The red carpet was ablaze with a stunning array of black, red, and metallic ensembles, showcasing the stars’ fashion prowess as they graced Hollywood’s grand event. Despite a few mishaps, like Emma Stone’s dress incident and Al Pacino’s potential oversight, the glamour and allure of the evening remained undiminished.

What truly stood out about this year’s Oscars was the absence of any reference to past controversies, notably the infamous Will Smith and Chris Rock incident from two years prior. Unlike previous telecasts, where the incident was repeatedly revisited, this year’s ceremony seemed to signal a collective move towards letting bygones be bygones. Host Jimmy Kimmel’s subtle nod to a bygone era of Oscars antics hinted at a shift in focus from past controversies to celebrating the artistry and talent that define the film industry.

As the curtain fell on the 2024 Oscars, it was evident that the night was not just about accolades and glamour but also about embracing new beginnings and a renewed focus on the magic of storytelling that unites us all. The 2024 Oscars will be remembered as a night of triumphs, laughter, and a subtle nod to moving forward—a celebration of cinema at its finest.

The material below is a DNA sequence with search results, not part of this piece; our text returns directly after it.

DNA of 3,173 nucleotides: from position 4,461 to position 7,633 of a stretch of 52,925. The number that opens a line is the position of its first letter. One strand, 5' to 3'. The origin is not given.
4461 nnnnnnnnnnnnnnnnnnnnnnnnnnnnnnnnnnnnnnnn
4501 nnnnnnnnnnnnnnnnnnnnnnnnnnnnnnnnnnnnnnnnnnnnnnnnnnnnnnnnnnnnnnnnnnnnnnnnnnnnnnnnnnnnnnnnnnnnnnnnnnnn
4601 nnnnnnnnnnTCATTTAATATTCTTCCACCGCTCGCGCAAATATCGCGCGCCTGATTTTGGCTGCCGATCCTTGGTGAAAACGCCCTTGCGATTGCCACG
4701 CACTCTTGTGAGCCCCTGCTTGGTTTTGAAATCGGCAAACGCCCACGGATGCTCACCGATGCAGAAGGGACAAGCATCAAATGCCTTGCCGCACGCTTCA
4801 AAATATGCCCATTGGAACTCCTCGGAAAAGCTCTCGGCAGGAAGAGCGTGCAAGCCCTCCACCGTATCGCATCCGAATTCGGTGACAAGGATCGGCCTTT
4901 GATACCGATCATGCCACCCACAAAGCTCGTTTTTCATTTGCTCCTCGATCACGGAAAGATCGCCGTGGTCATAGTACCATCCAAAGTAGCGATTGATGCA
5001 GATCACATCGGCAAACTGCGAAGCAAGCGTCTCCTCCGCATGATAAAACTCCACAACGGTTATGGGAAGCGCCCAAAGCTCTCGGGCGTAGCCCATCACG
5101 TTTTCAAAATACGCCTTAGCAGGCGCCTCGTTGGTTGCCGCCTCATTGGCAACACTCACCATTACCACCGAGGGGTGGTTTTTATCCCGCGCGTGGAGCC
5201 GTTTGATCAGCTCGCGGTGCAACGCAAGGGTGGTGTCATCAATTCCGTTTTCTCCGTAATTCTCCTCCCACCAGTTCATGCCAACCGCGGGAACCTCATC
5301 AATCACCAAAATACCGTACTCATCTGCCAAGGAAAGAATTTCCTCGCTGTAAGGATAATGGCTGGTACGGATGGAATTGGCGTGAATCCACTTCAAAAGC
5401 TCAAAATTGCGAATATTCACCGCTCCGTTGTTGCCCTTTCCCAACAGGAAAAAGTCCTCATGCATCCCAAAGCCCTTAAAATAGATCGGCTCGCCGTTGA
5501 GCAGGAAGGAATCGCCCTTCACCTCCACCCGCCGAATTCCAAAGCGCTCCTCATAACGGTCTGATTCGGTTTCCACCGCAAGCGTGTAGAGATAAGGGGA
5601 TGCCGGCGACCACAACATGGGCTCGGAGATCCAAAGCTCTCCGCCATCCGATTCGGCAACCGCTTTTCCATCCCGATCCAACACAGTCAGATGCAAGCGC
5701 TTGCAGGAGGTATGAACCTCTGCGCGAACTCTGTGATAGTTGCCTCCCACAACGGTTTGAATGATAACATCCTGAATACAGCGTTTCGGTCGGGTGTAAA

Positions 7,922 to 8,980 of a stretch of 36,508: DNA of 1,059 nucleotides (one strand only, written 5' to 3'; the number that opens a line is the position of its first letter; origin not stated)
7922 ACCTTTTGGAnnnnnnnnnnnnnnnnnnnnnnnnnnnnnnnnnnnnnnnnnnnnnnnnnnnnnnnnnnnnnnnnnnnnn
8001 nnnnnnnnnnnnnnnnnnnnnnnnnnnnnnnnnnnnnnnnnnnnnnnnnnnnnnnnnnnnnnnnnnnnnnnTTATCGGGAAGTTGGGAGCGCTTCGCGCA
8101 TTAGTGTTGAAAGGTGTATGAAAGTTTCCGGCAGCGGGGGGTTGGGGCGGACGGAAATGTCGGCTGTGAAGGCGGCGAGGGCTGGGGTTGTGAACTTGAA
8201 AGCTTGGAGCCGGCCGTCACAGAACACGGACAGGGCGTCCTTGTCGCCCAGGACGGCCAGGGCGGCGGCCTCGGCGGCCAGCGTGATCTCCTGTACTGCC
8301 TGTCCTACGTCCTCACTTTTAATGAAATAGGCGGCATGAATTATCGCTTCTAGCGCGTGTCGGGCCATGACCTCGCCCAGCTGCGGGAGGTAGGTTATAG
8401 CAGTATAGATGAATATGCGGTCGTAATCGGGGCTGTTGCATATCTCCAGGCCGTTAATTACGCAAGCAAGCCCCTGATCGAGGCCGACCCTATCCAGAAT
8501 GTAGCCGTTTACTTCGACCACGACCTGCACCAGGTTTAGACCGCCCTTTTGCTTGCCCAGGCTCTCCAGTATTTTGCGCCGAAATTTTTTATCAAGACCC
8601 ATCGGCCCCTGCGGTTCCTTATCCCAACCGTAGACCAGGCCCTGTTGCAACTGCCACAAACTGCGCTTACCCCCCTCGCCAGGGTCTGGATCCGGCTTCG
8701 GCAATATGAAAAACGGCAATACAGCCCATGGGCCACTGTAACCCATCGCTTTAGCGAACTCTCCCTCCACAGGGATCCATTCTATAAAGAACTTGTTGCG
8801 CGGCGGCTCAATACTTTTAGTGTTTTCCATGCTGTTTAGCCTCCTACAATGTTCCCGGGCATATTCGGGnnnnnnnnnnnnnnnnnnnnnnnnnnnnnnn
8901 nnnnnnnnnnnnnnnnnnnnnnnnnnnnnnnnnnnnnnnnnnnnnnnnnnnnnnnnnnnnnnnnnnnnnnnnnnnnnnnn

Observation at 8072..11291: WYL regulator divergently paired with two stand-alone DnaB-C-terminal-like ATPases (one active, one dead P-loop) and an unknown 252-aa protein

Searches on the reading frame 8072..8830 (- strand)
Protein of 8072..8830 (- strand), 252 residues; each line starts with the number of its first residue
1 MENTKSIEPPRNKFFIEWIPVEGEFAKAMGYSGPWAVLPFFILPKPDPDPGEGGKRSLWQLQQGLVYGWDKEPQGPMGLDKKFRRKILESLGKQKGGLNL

Source: AP

https://apnews.com/live/2024-Oscars-updates-winners

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Historic Moment: Space Shuttle Endeavour Takes Its Place at the California Science Center

Witness history as Space Shuttle Endeavour is lifted into its California Science Center home. Streaming live on Space.com at 12:30 a.m. EST.

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On the early morning of January 30, a monumental event is set to unfold as the space shuttle Endeavour is lifted into its new museum-exhibit home at the California Science Center. This complex operation, involving a towering 450-foot-tall crane, marks a historic achievement in exhibit installation, breaking new ground outside the realms of NASA or Air Force facilities.


Scheduled to commence at 12:30 a.m. EST (0530 GMT), viewers can witness the live action on Space.com, courtesy of the California Science Center, or directly via the Los Angeles museum. The duration of the lift remains uncertain, adding an element of suspense to this unprecedented event.

However, eager spectators should note that the Endeavour display won’t be immediately accessible. The future Samuel Oschin Air and Space Center, a significant expansion of the California Science Center, is slated to become Endeavour’s permanent residence. With an anticipated 18-month construction period and subsequent artifact and exhibit installation, an official opening date is yet to be announced.

Endeavour, NASA’s youngest shuttle, holds a remarkable legacy, having completed 25 missions before the retirement of the space shuttle program in 2011. As it takes its place in this new chapter at the California Science Center, the Endeavour will continue to inspire and educate generations to come, embodying the spirit of human exploration and technological achievement.

Source: Space.com

https://www.space.com/space-shuttle-endeavour-museum-exhibit-stacking-webcast